The function of a bathroom is the same whether it is located in a private home or a public business or office, but when choosing flooring for a publicly used restroom you have to find materials that have a very specific set of properties. Flooring materials must be able to handle large amounts of traffic in a safe, and effective manner, while also being visually pleasing and stylistically in tune with the rest of the environment.
It’s also important that floors be relatively easy to keep clean so that you can cut down on long-term maintenance costs. The more use a space gets, the more important these characteristics become.
Water resistance: The bathroom is a moist, humid environment. If porous or permeable flooring is used in this space, then eventually liquids can penetrate down into it, paving the way for the growth of mold and bacteria. Materials that require regular sealing to maintain water resistance will add to the maintenance costs. The ideal commercial flooring option will be naturally resistant to the penetration of liquids, with little or no upkeep required to maintain that state.
Durability: Whenever installing flooring in a commercial location, consider its durability. The more foot traffic a space receives, the more its surfaces will suffer from wear and tear. The ability to resist scratching, fading, cracking, and breaking will reduce costs of repair and replacement.
Safety: Liability is another important issue when dealing with public restroom flooring. These spaces tend to be wet and subsequently slippery. If someone falls and hurts themselves, the resultant lawsuit can be a major problem. That risk can be offset to a large degree by choosing a floor that has dimensional traction. Softer materials will also provide some cushion in case an accident does occur.
Health: It can be difficult to keep a bathroom sanitary, but a high-quality floor can help. Materials that are solid, even, and easy to wipe clean will be much easier to maintain over time. Antimicrobial properties are also good, as they can naturally help to kill off microorganisms that may try to lurk beneath your feet.
Appropriate design: Just because it’s a bathroom doesn’t mean that it isn’t part of the rest of the location. The flooring in this room should not only match the overall environment but, if possible, it should serve as an accent, a space that provides visual interest.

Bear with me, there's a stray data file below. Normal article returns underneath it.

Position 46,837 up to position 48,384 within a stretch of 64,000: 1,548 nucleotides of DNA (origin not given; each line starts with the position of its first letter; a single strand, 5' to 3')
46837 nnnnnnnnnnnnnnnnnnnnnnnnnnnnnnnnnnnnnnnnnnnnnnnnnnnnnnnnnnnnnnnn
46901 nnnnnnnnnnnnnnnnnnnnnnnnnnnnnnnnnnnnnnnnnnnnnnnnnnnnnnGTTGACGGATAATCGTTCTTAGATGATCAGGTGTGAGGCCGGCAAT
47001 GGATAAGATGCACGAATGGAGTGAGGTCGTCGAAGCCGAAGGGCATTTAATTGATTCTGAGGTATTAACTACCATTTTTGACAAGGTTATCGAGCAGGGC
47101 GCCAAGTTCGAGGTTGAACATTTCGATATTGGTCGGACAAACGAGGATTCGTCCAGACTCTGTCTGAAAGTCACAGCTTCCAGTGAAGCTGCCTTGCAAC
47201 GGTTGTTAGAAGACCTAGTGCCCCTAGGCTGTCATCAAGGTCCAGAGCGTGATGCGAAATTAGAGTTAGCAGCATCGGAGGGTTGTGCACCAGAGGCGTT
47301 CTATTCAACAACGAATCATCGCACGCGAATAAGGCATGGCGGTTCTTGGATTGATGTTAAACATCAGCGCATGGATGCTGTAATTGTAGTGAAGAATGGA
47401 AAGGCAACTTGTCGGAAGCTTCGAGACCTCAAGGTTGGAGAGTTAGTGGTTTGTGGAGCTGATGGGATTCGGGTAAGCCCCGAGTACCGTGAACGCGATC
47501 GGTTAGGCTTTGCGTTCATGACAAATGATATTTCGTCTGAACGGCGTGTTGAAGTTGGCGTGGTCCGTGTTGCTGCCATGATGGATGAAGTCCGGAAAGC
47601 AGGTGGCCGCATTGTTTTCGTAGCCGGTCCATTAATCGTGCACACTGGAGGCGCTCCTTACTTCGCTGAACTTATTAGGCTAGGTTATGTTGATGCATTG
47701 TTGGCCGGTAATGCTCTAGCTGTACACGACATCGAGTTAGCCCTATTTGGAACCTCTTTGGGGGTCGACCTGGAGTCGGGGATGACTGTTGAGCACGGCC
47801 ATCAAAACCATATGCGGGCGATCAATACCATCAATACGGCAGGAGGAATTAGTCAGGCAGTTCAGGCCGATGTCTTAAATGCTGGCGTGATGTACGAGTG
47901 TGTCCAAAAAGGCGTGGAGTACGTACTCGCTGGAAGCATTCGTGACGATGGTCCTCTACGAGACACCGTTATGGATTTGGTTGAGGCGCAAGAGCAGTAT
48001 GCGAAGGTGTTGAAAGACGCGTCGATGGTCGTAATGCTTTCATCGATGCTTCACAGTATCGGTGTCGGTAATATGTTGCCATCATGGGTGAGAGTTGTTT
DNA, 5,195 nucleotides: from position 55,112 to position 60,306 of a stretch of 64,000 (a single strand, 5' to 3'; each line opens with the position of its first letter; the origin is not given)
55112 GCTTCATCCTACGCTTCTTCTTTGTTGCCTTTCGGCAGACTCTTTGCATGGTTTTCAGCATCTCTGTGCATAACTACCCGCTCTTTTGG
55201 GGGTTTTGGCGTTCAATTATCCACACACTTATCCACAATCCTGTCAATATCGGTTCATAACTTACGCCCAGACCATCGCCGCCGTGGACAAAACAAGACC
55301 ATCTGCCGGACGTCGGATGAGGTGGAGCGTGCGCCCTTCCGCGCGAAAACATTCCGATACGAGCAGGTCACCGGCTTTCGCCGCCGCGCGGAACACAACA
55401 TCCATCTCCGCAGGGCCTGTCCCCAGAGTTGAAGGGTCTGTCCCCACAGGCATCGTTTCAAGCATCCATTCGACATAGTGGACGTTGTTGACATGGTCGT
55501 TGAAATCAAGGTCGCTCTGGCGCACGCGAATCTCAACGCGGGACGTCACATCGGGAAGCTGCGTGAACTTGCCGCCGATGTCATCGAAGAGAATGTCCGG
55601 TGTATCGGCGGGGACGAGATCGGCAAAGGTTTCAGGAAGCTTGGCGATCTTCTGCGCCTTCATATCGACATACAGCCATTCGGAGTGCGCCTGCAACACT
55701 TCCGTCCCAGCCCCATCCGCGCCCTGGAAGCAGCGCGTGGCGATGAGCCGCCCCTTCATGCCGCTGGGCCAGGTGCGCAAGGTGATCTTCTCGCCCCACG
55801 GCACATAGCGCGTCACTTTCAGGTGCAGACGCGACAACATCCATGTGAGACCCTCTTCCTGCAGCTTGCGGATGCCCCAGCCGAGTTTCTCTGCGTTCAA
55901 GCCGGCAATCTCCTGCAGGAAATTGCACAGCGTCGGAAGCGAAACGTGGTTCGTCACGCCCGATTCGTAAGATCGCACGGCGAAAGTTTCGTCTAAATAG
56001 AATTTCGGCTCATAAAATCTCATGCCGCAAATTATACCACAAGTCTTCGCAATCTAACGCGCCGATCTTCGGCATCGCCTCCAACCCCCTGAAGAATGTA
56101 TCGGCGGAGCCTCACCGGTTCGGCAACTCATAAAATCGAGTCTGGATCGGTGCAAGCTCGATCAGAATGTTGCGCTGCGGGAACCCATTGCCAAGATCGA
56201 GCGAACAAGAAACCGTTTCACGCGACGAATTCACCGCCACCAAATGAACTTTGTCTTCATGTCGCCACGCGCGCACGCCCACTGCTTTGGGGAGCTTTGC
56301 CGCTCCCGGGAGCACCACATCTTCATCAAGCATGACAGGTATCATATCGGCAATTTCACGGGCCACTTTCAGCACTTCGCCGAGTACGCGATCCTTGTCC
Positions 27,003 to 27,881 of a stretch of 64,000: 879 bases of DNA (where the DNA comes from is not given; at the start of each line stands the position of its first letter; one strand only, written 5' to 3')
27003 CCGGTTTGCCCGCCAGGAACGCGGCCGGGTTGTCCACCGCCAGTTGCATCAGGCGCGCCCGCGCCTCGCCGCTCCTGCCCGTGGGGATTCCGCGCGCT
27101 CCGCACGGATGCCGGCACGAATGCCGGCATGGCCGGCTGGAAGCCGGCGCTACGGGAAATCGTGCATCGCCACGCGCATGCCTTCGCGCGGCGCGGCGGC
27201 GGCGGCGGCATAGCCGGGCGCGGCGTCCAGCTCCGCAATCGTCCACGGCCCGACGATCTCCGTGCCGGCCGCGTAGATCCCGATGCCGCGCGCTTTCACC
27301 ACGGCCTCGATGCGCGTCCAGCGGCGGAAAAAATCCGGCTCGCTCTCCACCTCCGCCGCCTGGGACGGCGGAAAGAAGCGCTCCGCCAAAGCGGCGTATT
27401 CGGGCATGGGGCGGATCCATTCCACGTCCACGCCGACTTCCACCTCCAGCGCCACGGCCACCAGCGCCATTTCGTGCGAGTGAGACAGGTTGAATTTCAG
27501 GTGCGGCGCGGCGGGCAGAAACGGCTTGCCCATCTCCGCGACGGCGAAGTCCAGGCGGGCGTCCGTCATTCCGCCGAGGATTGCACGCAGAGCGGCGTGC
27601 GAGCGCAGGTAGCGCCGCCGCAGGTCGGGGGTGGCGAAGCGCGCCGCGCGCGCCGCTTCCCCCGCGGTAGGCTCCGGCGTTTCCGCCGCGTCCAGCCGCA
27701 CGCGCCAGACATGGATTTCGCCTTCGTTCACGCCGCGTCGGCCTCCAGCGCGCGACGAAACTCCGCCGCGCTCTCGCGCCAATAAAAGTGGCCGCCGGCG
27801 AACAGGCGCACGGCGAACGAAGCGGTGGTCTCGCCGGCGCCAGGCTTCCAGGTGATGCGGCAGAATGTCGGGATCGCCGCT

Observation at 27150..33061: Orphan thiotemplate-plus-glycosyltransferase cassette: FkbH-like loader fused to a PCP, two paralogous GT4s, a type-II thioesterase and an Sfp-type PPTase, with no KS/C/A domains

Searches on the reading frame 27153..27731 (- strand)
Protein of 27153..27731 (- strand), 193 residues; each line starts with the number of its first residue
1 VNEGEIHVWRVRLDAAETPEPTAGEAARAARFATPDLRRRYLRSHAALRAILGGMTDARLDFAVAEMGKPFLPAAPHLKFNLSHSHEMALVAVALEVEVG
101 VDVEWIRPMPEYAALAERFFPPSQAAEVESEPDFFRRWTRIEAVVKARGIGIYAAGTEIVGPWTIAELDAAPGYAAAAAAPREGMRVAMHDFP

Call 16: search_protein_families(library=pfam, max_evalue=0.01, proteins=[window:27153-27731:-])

Affordability: The price of different bathroom flooring materials varies greatly. In addition to product costs, you also have to factor in costs of installation, maintenance, repairs, and eventual replacement when choosing the best flooring for your location.
Commercial Bathroom Flooring Options
Concrete: This is a good, low-cost solution for first-story bathrooms in commercial locations. Concrete often already exists as a subfloor underneath surface coverings and can be relatively inexpensive to dress up with a variety of polishes, stains, and other decorative treatments. Easy to maintain, concrete bathroom floors do need to be sealed regularly. But once that is complete sanitizing them is usually just a matter of mopping with warm water.
Vinyl: An inexpensive resilient flooring material, vinyl flooring products can be made to look like almost anything. A variety of faux natural stone and hardwood patterns are available, as well as numerous solid and multicolor options. Vinyl is resistant to water and stains and is easy to keep clean with simple mopping on a regular basis. The drawback is that vinyl will fade over time, leaving your bathroom looking washed out after seven to ten years.
Ceramics: Made from clay and other natural sediments, ceramics are fired in a kiln until they become as hard as stone, and in some cases harder. They are often then be treated with a melted glass (porcelain) glaze that makes them resistant to stains, water penetration. Ceramic tile can be printed to look like almost anything—even wood. That gives these materials an inherent versatility that is perfect for high traffic commercial bathroom locations.
Natural stone: A durable, natural option, slate and other natural stone products have a dimensional texture that will provide traction even in a wet bathroom environment. Born in the belly of a mountain, these materials have an inherent power that can elevate the atmosphere of not just the bathroom, but the surrounding environment, as well. While quite strong, stone floors are also porous and must be chemically sealed every six to twelve months.
Brick: A warm, rich, vibrant flooring material, brick is very popular in restaurants, bars, bistros, and pubs because of the soothing earthen quality that it exudes. Like natural stone, brick materials are quite hard and rugged, but also need to be sealed in order to prevent liquid and staining agents from penetrating down past their surface.